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Photograph of Nahlah Ayed



Lazaridis Hall, Tom Patterson Theatre
Saturday, August 13
10:30 a.m. to noon

Ideas at Stratford:  The Shock of the New

Why does change happen? Human society seems to lean towards things not changing at all. And why do there seem to be moments in history where a tsunami of significant things happen at more-or-less the same time? And what about events perhaps years beforehand, the tremors that might have set the stage for the earthquake?

Moderated by Ideas host Nahlah Ayed, The Shock of the New is a series of panel discussions about five years that profoundly shaped the modern world, ‘hinge’ years that have had a profound effect on our lives today. Each year signifies a ‘new beginning’ in politics, the sciences, human rights - and illuminates some of the obvious and not-so-obvious forces that have shaped the modern world.

In photo: Nahlah Ayed

The Year 1947: Fractures and Tectonic Shifts

The Partition of India creates the largest mass migration in human history, the Israeli-Palestinian Conflict begins, the Cold War divides the world into opposing camps, and empires collapse and retreat.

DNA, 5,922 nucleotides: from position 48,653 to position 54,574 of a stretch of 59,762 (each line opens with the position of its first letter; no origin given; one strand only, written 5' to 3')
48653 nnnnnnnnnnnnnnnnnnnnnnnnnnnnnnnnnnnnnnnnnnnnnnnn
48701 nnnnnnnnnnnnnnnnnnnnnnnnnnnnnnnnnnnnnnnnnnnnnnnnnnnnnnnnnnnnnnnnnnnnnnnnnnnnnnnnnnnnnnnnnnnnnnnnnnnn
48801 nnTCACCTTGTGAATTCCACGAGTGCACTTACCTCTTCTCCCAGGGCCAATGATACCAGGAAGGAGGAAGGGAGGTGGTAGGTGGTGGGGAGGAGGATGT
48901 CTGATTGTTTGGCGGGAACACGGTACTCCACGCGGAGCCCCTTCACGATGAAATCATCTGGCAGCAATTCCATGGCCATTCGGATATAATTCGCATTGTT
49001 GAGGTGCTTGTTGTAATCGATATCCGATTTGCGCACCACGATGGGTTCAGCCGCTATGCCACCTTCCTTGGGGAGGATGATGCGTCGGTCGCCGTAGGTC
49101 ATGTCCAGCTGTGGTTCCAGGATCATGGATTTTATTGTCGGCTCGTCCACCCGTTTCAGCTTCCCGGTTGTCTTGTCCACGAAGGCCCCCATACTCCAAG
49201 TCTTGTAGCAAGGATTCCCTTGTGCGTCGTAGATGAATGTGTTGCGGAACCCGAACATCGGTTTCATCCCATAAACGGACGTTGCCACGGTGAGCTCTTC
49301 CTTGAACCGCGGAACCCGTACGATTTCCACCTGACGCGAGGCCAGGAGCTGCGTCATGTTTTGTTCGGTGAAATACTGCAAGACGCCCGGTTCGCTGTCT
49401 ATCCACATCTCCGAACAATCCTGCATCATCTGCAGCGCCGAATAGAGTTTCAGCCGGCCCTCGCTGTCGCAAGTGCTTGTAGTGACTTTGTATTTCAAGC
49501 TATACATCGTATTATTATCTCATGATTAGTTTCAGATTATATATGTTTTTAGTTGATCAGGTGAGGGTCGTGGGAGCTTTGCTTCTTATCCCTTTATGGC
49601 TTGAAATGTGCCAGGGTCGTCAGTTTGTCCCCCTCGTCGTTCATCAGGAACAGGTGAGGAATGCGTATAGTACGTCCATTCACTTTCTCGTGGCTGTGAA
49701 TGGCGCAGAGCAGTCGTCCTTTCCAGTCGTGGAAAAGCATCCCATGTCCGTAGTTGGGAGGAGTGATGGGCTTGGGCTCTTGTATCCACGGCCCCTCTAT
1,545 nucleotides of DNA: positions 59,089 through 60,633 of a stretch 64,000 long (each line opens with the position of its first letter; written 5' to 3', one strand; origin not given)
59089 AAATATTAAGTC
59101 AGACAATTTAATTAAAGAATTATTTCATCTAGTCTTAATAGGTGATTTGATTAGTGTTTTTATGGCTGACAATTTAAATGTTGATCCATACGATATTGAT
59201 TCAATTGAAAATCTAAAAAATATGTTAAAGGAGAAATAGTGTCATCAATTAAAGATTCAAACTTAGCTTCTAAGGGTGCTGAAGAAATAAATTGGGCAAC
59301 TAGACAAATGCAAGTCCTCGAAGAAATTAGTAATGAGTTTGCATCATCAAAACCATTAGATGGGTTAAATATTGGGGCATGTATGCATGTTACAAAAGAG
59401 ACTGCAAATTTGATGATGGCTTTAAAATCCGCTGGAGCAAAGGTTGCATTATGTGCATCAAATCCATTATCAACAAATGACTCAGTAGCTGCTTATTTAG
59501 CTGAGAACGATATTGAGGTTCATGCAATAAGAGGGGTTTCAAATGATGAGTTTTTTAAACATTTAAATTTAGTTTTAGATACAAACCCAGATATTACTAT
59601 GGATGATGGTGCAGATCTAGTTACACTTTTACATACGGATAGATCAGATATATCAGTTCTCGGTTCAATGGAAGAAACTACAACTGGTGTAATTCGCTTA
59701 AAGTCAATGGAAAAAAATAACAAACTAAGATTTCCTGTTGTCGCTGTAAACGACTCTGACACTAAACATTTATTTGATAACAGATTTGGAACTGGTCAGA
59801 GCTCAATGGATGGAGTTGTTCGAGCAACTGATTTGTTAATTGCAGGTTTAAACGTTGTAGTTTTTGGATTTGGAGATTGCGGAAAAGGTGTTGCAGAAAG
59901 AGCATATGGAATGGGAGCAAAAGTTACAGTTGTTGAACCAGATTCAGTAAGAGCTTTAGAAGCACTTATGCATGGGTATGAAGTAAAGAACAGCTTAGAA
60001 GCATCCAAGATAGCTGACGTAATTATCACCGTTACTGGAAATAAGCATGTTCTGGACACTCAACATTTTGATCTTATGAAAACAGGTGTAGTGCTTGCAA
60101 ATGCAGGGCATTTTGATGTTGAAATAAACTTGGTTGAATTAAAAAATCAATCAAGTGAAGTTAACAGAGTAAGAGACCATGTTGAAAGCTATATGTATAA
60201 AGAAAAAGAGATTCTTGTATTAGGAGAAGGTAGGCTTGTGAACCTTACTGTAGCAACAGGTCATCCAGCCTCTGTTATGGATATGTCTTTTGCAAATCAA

Cindy Ewing is a professor of History at the University of Toronto. Her research and teaching focus on the international history of the Cold War in postcolonial South and Southeast Asia. She studies the interconnections between decolonization and other global processes of the twentieth century, and the development of international institutions such as the United Nations.

Sanjay Ruparelia is a professor of Politics and Public Administration at Toronto Metropolitan University. He studies the politics of democracy, equality and development in the postcolonial world, as well as the role of parties, movements and institutions in politics.

Bessma Momani is a professor in the Department of Political Science at the University of Waterloo and a senior fellow at the Centre for International Governance Innovation. She works in the fields of international organizations, international political economy, gender and diversity, and the geopolitics and political economy of the Middle East.

Support for The Meighen Forum is generously provided by Kelly & Michael Meighen and The T.R. Meighen Family Foundation.

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